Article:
Pilates for Posture
What is Forward Head Posture?
Forward head posture is also known as upper crossed syndrome and is characterized by elevated and rounded shoulders, forward head and an increased curvature in the thoracic spine. Dowagers hump is also another definition of forward head which presents as hyperkyphosis of the thoracic spine or upper back. Untreated over a long period of time, forward head posture can lead to compression of several nerves and arteries which innervate the arm, hand and shoulder girdle. This is known as TOS or thoracic outlet syndrome where the bony, ligamentous, or muscular components of the shoulder and neck region compress the neurovascular bundle of the brachial plexus, C8 and T1 nerve roots and the subclavian artery and vein.
What are some common symptoms of forward head/upper crossed syndrome and TOS?
- Neck and shoulder pain
- Shoulder impingement
- Muscle weakness of the hand and arm
- Parashtesia along the inside of the forearm and palm
- Pain and/or cramping of the muscles of the inner forearm
- Tingling and numbness in neck, shoulder region, arm, and hand
Prominent Postural Symptoms:
- Head is forward of pelvis
- Neck is stuck forward resulting in neck dysfunction
- Increased curvature of thoracic spine
- Elevated shoulders
- Shoulders are rotated forward
- Increased lordosis in lumbar spine
Why is functional forward head/upper crossed syndrome important to manage and correct ?
Correcting improper posture such as forward head/upper crossed syndrome can prevent compression of the nerves and arteries of the neck, hand and arm. It can also prevent hyperkyphosis in the thoracic spine and lower back pain.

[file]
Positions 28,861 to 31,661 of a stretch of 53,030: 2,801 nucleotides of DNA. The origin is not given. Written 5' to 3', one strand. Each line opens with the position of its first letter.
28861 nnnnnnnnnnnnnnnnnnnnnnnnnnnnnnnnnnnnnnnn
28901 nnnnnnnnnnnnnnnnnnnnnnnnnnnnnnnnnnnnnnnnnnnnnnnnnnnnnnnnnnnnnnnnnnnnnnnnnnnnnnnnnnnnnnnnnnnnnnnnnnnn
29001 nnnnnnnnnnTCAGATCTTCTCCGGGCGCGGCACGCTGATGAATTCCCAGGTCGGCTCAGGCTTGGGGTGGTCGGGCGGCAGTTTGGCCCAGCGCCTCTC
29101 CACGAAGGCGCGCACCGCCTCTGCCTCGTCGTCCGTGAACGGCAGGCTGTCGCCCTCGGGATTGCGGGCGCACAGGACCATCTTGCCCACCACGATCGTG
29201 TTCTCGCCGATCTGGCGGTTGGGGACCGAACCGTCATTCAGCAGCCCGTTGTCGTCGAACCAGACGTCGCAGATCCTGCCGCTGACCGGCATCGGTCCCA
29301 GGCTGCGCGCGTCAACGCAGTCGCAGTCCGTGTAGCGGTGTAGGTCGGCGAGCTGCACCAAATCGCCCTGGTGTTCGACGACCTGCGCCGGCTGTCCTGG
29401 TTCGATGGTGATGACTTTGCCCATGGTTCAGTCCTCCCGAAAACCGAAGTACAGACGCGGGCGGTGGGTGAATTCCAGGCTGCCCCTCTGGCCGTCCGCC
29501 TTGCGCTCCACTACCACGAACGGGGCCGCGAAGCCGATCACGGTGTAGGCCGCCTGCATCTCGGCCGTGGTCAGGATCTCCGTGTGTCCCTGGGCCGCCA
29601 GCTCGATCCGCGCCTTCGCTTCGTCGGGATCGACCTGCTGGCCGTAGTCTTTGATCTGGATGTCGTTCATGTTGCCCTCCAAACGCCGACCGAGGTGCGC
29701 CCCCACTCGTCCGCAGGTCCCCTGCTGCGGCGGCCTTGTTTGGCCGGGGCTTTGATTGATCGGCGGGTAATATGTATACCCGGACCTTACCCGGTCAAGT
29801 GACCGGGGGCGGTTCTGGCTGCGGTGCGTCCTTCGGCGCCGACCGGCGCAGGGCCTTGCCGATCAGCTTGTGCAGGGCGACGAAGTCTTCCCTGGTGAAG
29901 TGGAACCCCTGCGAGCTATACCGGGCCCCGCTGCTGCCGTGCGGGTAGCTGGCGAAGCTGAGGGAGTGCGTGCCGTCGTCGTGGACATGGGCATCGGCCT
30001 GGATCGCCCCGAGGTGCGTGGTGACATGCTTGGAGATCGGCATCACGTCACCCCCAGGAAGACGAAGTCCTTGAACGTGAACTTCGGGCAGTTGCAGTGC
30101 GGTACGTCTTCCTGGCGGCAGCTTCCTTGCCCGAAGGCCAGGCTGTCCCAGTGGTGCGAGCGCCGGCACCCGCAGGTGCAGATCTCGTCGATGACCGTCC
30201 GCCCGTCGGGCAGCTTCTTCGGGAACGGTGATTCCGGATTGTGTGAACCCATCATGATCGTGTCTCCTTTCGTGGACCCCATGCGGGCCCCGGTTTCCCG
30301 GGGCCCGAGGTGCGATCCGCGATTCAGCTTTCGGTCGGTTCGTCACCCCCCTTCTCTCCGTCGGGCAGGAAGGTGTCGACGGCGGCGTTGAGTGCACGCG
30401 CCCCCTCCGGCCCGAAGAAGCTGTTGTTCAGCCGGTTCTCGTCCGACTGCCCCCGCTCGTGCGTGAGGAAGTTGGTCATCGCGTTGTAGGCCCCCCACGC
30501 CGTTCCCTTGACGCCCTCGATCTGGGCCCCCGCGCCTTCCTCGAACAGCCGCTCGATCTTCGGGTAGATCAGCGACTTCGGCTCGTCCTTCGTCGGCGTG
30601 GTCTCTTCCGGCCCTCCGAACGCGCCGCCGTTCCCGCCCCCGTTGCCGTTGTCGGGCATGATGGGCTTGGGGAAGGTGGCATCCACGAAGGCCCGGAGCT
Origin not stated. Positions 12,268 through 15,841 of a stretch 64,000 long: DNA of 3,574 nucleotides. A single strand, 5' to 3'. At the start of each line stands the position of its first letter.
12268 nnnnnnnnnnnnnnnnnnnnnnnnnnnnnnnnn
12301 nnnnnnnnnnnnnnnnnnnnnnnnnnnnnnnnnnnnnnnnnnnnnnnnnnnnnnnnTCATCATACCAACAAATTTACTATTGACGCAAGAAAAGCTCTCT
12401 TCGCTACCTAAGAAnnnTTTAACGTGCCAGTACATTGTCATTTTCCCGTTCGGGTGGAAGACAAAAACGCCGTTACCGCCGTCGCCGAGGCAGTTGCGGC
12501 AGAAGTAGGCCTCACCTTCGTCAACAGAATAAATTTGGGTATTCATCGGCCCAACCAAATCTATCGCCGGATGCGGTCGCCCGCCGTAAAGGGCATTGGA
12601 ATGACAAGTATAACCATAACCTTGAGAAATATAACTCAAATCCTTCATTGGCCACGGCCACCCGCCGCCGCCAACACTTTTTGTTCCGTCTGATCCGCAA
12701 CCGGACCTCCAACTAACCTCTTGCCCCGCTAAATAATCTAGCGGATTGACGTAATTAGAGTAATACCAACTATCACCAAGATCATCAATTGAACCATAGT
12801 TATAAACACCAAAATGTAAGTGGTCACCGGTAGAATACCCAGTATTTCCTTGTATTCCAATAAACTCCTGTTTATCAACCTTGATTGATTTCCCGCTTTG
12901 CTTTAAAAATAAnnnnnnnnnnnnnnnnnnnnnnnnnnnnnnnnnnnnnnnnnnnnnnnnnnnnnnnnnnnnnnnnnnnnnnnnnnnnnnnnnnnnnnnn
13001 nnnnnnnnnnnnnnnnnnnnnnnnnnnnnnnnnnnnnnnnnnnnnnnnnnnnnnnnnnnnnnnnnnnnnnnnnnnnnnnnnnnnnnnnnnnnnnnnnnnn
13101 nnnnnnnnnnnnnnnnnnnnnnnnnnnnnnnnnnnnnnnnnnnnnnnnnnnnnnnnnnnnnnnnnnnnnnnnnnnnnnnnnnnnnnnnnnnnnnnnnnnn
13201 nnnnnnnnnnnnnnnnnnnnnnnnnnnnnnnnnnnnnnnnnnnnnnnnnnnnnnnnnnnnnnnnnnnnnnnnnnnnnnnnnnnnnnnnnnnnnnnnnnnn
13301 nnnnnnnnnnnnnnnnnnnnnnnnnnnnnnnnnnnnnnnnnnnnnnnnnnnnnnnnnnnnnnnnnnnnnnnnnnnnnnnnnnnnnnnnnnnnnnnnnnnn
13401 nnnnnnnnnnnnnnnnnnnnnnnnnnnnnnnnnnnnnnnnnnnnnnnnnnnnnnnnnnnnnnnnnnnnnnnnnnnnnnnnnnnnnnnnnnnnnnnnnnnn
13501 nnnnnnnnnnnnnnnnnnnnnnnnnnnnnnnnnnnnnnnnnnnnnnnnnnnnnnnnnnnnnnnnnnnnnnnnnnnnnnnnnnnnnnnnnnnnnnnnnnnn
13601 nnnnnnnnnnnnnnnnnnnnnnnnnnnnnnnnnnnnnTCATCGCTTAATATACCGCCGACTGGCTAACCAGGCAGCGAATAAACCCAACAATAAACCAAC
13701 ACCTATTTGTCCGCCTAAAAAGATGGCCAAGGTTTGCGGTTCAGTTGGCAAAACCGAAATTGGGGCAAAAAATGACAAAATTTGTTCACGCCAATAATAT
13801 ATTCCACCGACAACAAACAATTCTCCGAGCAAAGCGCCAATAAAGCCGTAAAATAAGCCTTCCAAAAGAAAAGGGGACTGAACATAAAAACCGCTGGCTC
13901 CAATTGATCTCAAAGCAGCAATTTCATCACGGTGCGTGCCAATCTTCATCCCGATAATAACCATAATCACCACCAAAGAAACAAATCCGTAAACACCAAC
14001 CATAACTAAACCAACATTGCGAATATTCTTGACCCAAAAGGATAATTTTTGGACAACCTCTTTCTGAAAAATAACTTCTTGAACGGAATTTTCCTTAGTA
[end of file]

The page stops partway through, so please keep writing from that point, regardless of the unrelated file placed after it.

Getting the spine back into alignment and lengthening and strengthening the muscles that are out of balance with the spine, will encourage better posture,and decrease pain and dysfunction in the neck, shoulder joint, arm, hand and lower back.
What can The Body Gallery do to help?
The trainers will visually assess the body and its landmarks to develop a plan in using the Pilates method to lengthen and strengthen the muscles involved in improper postural alignment. First the body must be able to reach an ideal postural alignment and the tight and overworked muscles need to be lengthened to allow the spine and limbs to move back into proper alignment. Then the muscles that are weak and lengthened must be strengthened to teach new patterns to encourge and keep proper body alignment. Pilates incorporates whole body movement and originates from the core, or solar plexus of the body. The philosophy behind Pilates is, not one movement or muscle group acts in isolation, the body moves as a whole to create uniform development concentrating on postural muscles that support the spine and joints of the body. The affected muscles in forward head/upper crossed syndrome are tight and overworked pectoralis major and minor, anterior deltoid, subscapularis, latismuss dorsi, levator scapulae, upper trapezius, sternocliedomastoid, teres major, and scalenes. The often weak and lengthened affected muscles include the rhomboids, lower trapezius, posterior deltoid, teres minor, infraspinatus, serratus anterior, and longus coli and capitus.